The average SMB collects more than $17,000 per month in receivables using InvoiceSherpa’s automated invoice reminders. This critical piece of technology is what enables your customers to take action and pay what they owe with a few clicks. And today, its most significant upgrade yet is going live.
Small business accounting is no walk in the park.
Starting and running a small business is a massive undertaking. There are so many little tasks that will make their way onto your to-do list. Of course, you’ll also have the chance to celebrate plenty of achievements, as long as you make sure that you’ve got the right foundation in place.
Accounting is a part of the foundation of your small business, there’s no arguing that!
Managing invoices is a crucial element to running your small business properly. This one simple process can make or break your business! If your invoicing system isn’t managed properly, this could end up costing you a lot of time and money. Not to mention, it can have a significant effect on your cash flow.
If your small business doesn’t have its bookkeeping in order when tax season comes around, you may find yourself wading through hours and hours of work.
Having consistent processes will help keep you from scrambling to organize everything when it’s time to submit your tax returns.
Once you gather the courage and resources to start your own business, it's easy to get into the groove and lose sight of the big picture. To make sure you protect your investment and keep your business on the right track, you need to pay attention to KPIs.
Reconciliation is an essential accounting process that ensures two different financial records are correctly matched up. This is especially important to ensure that your accounts are all in order.
When it comes to the financial aspects of your business, knowing invoicing and estimation terms and understanding the differences between them is crucial to stay organized and on top of things.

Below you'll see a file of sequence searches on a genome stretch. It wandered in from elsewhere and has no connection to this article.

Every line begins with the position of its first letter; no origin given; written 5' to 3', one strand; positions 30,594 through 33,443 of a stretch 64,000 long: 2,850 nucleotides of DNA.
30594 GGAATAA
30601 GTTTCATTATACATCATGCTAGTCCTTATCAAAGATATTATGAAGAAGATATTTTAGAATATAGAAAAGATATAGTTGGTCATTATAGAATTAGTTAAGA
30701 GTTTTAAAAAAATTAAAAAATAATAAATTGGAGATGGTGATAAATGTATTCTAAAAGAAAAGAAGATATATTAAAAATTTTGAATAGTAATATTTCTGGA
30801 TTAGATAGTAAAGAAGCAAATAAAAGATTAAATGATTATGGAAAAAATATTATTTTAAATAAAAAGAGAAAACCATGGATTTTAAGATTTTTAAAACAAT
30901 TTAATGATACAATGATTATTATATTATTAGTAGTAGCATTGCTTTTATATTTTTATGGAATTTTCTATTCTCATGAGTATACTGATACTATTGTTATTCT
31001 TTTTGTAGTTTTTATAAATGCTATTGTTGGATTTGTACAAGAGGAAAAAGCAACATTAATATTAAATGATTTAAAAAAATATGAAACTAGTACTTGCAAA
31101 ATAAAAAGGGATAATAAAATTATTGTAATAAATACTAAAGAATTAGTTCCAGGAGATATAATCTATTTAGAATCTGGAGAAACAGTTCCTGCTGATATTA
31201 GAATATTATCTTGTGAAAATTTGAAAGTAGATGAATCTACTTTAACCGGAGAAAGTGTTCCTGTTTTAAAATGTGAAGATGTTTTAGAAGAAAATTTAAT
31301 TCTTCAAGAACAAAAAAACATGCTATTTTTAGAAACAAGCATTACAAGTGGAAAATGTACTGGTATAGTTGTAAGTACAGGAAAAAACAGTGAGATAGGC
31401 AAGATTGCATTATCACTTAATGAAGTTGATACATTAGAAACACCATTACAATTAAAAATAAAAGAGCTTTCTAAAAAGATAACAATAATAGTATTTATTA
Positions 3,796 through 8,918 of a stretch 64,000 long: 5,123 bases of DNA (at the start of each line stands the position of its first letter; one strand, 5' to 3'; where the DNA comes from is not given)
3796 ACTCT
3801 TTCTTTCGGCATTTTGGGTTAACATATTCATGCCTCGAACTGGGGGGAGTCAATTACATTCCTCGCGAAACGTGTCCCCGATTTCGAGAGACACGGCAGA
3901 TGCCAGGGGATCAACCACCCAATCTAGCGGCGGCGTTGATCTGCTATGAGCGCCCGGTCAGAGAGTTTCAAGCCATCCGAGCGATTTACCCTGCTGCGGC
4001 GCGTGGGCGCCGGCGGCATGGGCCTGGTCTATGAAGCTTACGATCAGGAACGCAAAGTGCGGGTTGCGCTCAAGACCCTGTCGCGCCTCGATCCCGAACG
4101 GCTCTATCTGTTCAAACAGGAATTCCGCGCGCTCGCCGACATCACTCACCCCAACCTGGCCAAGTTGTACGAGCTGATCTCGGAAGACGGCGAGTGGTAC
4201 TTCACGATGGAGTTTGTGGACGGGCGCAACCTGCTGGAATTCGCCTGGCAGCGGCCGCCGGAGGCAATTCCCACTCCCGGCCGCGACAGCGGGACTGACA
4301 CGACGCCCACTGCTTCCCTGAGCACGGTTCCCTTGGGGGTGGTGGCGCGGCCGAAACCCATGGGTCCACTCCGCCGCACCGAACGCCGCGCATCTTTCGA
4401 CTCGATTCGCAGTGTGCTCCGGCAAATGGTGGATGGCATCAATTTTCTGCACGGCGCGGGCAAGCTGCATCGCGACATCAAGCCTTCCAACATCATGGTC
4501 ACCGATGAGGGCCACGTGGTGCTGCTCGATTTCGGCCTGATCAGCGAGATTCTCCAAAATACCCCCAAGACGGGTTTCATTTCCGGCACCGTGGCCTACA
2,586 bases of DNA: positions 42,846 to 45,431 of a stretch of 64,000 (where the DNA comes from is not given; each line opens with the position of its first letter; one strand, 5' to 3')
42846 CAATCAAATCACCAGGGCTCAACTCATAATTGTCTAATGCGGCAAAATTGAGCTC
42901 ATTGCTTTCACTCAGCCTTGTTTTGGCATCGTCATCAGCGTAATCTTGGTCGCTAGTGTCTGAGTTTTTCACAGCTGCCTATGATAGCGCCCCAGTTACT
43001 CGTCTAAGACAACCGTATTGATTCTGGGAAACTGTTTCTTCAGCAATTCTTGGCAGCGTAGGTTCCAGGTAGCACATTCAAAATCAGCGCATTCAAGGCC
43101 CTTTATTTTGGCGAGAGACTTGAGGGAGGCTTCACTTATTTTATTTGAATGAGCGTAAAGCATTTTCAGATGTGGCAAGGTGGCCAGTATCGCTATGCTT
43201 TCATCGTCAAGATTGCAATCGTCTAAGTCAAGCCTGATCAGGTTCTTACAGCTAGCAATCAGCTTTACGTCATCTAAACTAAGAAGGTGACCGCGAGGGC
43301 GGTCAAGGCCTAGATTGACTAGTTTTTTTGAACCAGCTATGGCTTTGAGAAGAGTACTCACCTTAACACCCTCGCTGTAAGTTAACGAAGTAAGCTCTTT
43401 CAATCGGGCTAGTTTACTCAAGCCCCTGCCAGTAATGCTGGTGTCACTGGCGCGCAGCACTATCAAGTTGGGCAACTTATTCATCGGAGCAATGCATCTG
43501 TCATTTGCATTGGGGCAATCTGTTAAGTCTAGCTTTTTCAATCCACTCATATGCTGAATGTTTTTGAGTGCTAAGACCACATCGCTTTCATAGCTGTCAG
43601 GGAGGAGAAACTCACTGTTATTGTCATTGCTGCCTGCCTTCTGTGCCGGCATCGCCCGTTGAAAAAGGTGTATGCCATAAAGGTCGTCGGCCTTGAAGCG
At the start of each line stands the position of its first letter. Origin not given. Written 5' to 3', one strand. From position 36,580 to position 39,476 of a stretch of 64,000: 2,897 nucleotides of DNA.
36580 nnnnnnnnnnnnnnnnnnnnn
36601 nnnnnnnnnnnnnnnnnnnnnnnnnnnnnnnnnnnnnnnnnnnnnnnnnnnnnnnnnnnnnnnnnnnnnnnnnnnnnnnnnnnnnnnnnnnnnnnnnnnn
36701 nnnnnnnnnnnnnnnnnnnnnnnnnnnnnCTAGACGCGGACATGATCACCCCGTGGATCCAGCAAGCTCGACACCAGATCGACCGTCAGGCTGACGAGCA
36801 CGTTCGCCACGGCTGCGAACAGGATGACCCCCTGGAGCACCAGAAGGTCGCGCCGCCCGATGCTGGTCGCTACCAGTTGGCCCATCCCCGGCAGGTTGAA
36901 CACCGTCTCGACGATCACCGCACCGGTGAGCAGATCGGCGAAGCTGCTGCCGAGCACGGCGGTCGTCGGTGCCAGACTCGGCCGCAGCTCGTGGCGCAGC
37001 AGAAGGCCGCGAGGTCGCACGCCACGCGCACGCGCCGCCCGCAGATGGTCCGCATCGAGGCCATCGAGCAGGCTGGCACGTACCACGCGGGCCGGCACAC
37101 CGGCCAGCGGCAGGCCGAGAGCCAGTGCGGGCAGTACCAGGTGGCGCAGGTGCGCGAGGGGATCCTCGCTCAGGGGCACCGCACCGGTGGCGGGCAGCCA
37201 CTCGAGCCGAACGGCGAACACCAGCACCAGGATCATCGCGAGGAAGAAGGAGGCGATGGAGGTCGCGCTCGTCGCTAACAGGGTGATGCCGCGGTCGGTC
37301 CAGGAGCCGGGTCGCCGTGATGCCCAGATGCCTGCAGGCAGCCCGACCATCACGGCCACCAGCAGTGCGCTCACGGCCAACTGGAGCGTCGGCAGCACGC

In this article, we’ll break down invoice vs. estimate, two terms that may get mixed up every once in a while.
If you’re running a business, you probably understand the pain of chasing down customers who haven’t paid their invoices.
In an ideal world you will get paid as soon as you’ve delivered your product or service to your client. Unfortunately, it can take days or weeks before you see the cash in your account. Days sales outstanding, also known as DSO, is a way of measuring the average number of days it takes for you to get paid when you bill or invoice a client.
Accounts receivable and accounts payable are two of the most important things for business owners to understand. The simple reason why? Well, these two elements are what dictate the money you bring in! In short, it’s easy to think of them as complete opposites. However, it’s important to ensure that you have a full understanding of the difference between the two in order to efficiently manage your business.
Any good business-owner knows that tightly-managed accounts receivable are important for the efficient day-to-day operation of your company.